Over the last year, one of ZDNet's more loyal readers has been keeping in touch with me, letting me know what he thinks of the various products, services, and companies we cover on ZDNet. He asked not to be identified other than by his title -- general manager of IT at one of the world's largest construction and engineering firms. One other thing he said I could share with ZDNet's readers is his success story with Dell's blades. Demonstrative of how the tier one vendors are steeply discounting behind closed doors in order to close deals, his story begins with an offer that he couldn't refuse:
In March this year, Dell/EMC came to our business with an offer we couldn't refuse for a comprehensive DR strategy utilizing clustering, blades and two EMC CX500 SANs connected by Cisco 9216i FCIP Storage Routers on a 100MB connection between two separate sites. I looked at the HP blades and the IBM blades (in production environments) before deciding on the Dell solution. Basically, Dell is now cheaper per blade than a 1U server and Dell has said that its chassis will survive two generations of blades and both generations will be able to co-exist inside the chassis. This should give us easily three years of life on these products. I don't think the current HP solution was up to scratch and IBM's solution is good overall, but it is seriously expensive. Dell sold us five blades and gave us the chassis, so we bought two loads of five and got two chassis. They are just unbeatable on any price/performance calculation I can come up with.
Our "GM" went onto describe the setup....
We're implementing now and are having some issues with the EMC/Legato software because of the complexity of what we're trying to achieve. With the two chassis (five blades each), we are doing cross-chassis clustering. So for example Chassis 1 Blade 1 has Microsoft Exchange Node 1 running on it. Chassis 2 Blade 1 supports Exchange Node 2. Then, at our other site (which is in the same VLAN), we have a third Exchange node running on an older Compaq 1U server. Each site has an EMC CX500 Fibre Channel-based storage system. So in essence we could lose one or two blades, one or two chassis and one CX500 and still have no service interruption for our end users. We're doing File and Print, Exchange and SQL Server in this configuration. Basically the concept is to eliminate the possibility of a disaster by increasing high availability. Both of our sites are independently accessible via the internet through Citrix, so if we lost our primary building and staff had to work from somewhere else or our senior management was overseas, they could do so readily from any internet connected computer. In light of what happened this week in London, this configuration is even more useful because if this happened where we are and the public transportation was shutdown, nearly 100 percent of our senior staff is on broadband at home. So they could just telecommute until things got back to normal.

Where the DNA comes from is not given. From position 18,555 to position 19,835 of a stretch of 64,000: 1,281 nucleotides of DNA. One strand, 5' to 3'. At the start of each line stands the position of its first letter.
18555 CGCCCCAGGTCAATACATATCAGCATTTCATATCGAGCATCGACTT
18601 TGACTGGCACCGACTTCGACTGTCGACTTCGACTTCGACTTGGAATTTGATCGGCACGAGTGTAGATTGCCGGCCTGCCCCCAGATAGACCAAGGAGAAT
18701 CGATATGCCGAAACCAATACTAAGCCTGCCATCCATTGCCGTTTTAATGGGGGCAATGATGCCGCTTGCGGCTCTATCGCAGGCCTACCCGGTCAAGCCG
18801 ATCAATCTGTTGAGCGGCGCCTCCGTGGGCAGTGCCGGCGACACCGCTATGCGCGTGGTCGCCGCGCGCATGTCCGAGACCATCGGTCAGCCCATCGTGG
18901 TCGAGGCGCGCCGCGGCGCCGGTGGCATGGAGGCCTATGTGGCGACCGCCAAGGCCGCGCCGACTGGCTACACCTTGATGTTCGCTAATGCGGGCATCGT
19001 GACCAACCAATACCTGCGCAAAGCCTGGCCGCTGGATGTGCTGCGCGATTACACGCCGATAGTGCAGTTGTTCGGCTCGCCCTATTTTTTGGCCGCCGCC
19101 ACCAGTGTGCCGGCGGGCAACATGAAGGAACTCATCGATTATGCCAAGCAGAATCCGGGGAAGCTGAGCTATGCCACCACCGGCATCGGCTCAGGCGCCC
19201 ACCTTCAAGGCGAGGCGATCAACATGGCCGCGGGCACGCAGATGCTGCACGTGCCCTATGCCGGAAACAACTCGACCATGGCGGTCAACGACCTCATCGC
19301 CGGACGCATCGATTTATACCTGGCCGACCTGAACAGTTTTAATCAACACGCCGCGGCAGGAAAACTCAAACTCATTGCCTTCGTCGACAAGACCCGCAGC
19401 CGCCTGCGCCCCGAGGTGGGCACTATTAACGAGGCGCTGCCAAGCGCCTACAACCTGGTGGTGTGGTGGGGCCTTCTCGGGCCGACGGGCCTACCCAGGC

...and then went on to describe how happy he is with the setup...
The Dell blades are tremendous. We eliminated all of the clutter associated with keyboard/video/monitor (KVM) switching in rack environments. Now the chassis provides one single Ethernet cable that connects to network and the keyboard, video and mouse tray picks that up via IP. We eliminated about thirty-five sets of cables from the back of the unit, making the whole thing cooler and ridiculously easier to maintain physically. We're using Cisco's 9216s Fibre Channel switches to connect to the CX500. But they also do iSCSI and FCIP (Fibre Channel over IP). This allows our Storage Area Network's Fibre Channel network to extend over an IP network to another site. It's a bridging solution that turns our two physically separate networks into one virtual LAN and Fibre Channel SAN. It's terrific stuff.
To the best of my knowledge, though, Cisco's 9216 Fiber Channel switches don't fit into the Dell chassis the way Brocade's do. I asked how, then, the connection was being made.
Currently, Cisco doesn't offer a version of the 9216 that fits into the Dell's chassis the way that Brocade does. We spoke to Dell about making the 9216 into a module for the 1855 chassis and they said it was an interesting idea. Currently you can only get Brocade fibre switches for the chassis, which we weren't interested in. With the FCIP and iSCSI support, the 9216s gave us the flexibility we were looking for. Since there's no 9216 that fits in the 1855 chassis, we took advantage of the the Host Bus Adapter daughterboard option on the blades. That daughterboard connects into the chassis and ultimately you connect out to your SAN via a concentrator. We could have replaced the concentrator with a Brocade Fibre Channel switch, but then the switch is shared across the entire chassis backplane and your bandwidth is limited.
Given Cisco's presence in the Fibre Channel market, the absence of a 9216 module for the 1855 seems like a glaring hole in Dell's offerings. Last week, Tim Golden, director of Dell's Dell's PowerEdge Server Product Group, told me that some Cisco switches were around the corner and I assumed that they'd be Gigabit Ethernet switches. But now, I'm thinking that it's more important for Dell to close Cisco with a storage offering than to close it with a network offering. So, while a Cisco Ethernet switch may be in the works for the 1855, my bet is on something like the 9216.
Finally, in the spirit of disclosure, vendors often come to me with their star clients in hopes that I'll write their case studies. For the record, I automatically refuse all such offers and only tell a story when it comes to me from a ZDNet reader that I have a longstanding relationship with. In this case, the reader shared some pictures of his setup with me, ones that included pictures of his company's 1U servers and EVA SAN (both from HP). But, unfortunately, I couldn't get PhotoShop to make them suitable for publishing.